Back in August I had the chance to attend a press conference for what was, at the time, known to me as Drawn 2. Having played the original Drawn on PC prior to the meeting, I was already blown away by the series and had high expectations for the sequel. After playing Drawn: Dark Flight I can now confirm that all expectations have been met, and exceeded anything I could’ve imagined.
If somebody asked me to describe Drawn: Dark Flight in two words, I would tell them this: visual feast. Never before have I played a game that was so gorgeous, so astoundingly beautiful that I actually took my sweet time. Sure I could’ve blasted through Dark Flight, but I didn’t want to. I wanted to stay in the world that the artists and developers created because it was that amazing. Everything was so lush, colorful, and even though it sounds a little silly, it was truly magical.
The original Drawn, The Painted Tower, is about a little girl named Iris who has been exiled by her family to ensure her safety, You see, not only is Iris a Princess, she also has this amazing ability: anything she draws comes to life. Iris’s kingdom is in ruins, and as darkness descends on the land, she is the last ray of hope for her people. The King is evil, and after searching everywhere for Iris, he has finally found her. You must make it through the Painted Tower and get to Iris before he does. If you haven’t played the first Drawn, I won’t ruin the ending for you but know that it was perfect in every way and led into Dark Flight.
One of the things I really loved in The Painted Tower was how so many things came to life. Sure Drawn is a hidden-object/puzzle game, but it’s unlike any other game of its genre out there. Drawn: Dark Flight plays just like that, but it does so much more. I will admit that it’s difficult to review this game without gushing over everything and potentially ruining puzzles or plot points for you all, so if I seem a little cryptic at times, it’s because I want you all to play this game with no spoilers, with hopes that you all fall in love with it like I have.
The story of Dark Flight is simple. Iris has escaped from the Painted Tower, but still needs your help. In the Kingdom of Stonebriar there are three beacons that must be lit, and upon completion, she will be Queen. Of course, with any game, there are obstacles along the way, but it is up to you to aid Iris and save the day.
When I spoke with Brian Thompson (Art Director/Designer) and Chris Campbell (Producer/Designer) in August, I was told how the beacons really played a major role in this game. Not only did they represent the eternal flames of creativity, but they would drive away the Shadows and open up other parts of Stonebriar for you to explore. Sure, the game would still have linear quests, but it would give players different directions to go in.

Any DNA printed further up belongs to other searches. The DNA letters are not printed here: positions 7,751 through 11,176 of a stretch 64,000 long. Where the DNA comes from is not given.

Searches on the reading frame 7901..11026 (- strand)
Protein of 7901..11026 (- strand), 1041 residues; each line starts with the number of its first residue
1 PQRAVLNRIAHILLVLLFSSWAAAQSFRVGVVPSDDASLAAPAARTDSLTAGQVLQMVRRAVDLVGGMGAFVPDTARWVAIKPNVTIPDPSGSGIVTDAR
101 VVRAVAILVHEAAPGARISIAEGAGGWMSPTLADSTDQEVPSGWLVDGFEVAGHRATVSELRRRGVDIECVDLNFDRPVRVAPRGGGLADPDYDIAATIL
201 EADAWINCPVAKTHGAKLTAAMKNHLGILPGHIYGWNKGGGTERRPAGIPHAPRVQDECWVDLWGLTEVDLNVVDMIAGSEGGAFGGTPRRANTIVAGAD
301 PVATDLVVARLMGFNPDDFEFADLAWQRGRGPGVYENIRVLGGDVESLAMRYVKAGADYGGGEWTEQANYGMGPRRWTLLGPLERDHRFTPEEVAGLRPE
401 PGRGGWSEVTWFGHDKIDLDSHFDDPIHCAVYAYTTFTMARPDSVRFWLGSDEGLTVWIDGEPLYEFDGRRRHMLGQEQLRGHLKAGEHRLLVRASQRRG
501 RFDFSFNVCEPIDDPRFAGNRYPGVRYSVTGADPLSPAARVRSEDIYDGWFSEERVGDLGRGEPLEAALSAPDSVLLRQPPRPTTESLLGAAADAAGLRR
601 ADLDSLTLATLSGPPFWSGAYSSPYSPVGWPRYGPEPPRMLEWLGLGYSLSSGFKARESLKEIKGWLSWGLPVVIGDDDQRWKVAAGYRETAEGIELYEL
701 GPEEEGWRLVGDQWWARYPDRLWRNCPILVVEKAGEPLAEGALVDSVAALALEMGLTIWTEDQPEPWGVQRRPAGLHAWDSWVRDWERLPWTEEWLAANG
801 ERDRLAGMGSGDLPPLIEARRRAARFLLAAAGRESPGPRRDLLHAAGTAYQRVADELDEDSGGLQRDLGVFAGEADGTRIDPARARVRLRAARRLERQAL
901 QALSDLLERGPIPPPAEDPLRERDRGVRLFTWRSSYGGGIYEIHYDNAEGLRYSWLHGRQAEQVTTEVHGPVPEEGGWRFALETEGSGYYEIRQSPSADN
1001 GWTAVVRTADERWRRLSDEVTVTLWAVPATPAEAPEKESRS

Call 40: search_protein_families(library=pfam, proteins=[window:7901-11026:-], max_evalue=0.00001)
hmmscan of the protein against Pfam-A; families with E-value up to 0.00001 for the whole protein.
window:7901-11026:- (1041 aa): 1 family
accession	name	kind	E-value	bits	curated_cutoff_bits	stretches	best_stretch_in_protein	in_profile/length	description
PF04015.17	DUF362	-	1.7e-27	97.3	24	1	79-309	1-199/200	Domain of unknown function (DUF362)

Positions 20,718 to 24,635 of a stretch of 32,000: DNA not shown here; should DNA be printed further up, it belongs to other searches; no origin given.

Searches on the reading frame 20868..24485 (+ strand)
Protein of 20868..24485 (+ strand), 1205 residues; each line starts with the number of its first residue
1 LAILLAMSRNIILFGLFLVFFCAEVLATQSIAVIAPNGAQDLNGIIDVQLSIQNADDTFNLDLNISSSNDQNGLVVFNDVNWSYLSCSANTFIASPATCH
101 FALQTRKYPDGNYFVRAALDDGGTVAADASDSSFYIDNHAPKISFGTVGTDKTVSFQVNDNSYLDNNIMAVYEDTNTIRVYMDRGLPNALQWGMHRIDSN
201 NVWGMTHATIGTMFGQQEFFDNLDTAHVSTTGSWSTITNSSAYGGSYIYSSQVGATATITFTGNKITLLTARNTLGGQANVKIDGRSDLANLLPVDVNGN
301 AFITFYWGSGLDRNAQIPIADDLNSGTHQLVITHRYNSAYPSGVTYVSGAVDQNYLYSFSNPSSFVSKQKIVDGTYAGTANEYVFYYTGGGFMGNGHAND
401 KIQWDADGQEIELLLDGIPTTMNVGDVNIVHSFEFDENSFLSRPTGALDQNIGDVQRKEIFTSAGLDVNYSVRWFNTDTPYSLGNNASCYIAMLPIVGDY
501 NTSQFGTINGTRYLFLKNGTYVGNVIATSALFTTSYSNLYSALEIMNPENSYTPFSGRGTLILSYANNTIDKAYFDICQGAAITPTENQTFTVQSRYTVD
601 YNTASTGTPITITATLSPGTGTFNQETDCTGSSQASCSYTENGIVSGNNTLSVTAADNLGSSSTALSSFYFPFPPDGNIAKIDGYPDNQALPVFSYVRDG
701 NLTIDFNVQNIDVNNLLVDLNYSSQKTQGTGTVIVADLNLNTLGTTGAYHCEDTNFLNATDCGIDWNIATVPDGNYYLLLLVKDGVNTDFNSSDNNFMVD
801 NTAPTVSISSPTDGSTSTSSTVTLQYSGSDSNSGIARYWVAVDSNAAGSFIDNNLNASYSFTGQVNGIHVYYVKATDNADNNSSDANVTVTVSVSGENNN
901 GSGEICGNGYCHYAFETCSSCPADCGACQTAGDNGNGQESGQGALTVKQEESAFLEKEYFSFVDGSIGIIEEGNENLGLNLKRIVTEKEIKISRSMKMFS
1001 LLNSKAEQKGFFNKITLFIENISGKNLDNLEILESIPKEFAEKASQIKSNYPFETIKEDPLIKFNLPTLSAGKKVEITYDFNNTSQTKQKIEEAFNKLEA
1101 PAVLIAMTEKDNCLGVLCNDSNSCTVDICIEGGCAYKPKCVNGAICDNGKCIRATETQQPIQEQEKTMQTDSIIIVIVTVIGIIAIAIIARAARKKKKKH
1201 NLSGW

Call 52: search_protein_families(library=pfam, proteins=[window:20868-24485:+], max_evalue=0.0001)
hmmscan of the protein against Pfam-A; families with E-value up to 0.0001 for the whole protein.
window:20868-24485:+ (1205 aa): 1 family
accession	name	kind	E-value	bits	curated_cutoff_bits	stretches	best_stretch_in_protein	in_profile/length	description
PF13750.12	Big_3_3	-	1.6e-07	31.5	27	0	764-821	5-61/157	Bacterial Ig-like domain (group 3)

The overall game is more atmospheric than the first with the way the shadows and light are, and the Phoenix is a reoccurring theme. If you aren’t sure what a Phoenix is, it’s a mythical bird that, when it dies, will be reborn from its ashes. One thing I noticed was that all of the puzzles in Dark Flight were original. None of the concepts or ideas were borrowed or replicated from Painted Tower, and I thought that was fantastic. I wanted a challenge, I wanted something fresh, and I was given that. The gameplay never became stagnant nor was I ever bored.
In terms of difficulty, some of the puzzles instantly clicked while some of them required a bit more logical thinking. I never found myself getting angry or frustrated. Each second spent was pure enjoyment. The Library was my favorite section of the game, hands down. The pop-up book puzzles were like nothing I’ve encountered before in a game and I found myself wishing that I had them on my shelf at home.
When I asked Brian and Chris where the concept of Drawn came from, I was told that the idea came from a sketch Brian had done. He then made a painting of it, framed it, and hung it on a wall. One day the two of them thought they should make a game based on that and started to brainstorm. One main question was who Iris would be. Would she be an art student? A wizard?
One thing I didn’t know was that Drawn also came from another title Brian was working on. Something about the game didn’t seem right, so it was scrapped and the two were faced with a challenge: take the assets they could use from the scrapped game and come up with something in 6 months. The duo are big into storytelling, and Brian found himself heavily influenced by a combination of various styles that blended classic Disney (Dumbo, Bambi, etc), the Brothers Grimm, and Shel Silverstein. They even through in a little homage to Where the Wild Things Are, so be on the lookout for that.
With a total of 9 months in development, and only a team of 9 people, the geniuses behind this game pumped out twice as many art assets as the original, and they delivered a game that I will remember for many years to come. Drawn: Dark Flight is something that entire team should be proud of, and I feel it’s a throw back to the days of childlike wonderment where your imagination ran wild and anything was possible. There is still so much that can be explored, so much that can be told, and I hope that this isn’t the last we’ll see of Iris.
To purchase your copy of Drawn: Dark Flight you can either head to your local Walmart and pick up the nifty Collector’s Edition that features bonus gameplay, an alternate ending, and unique achievements, or you can simply download your copy straight from the official Big Fish website right now.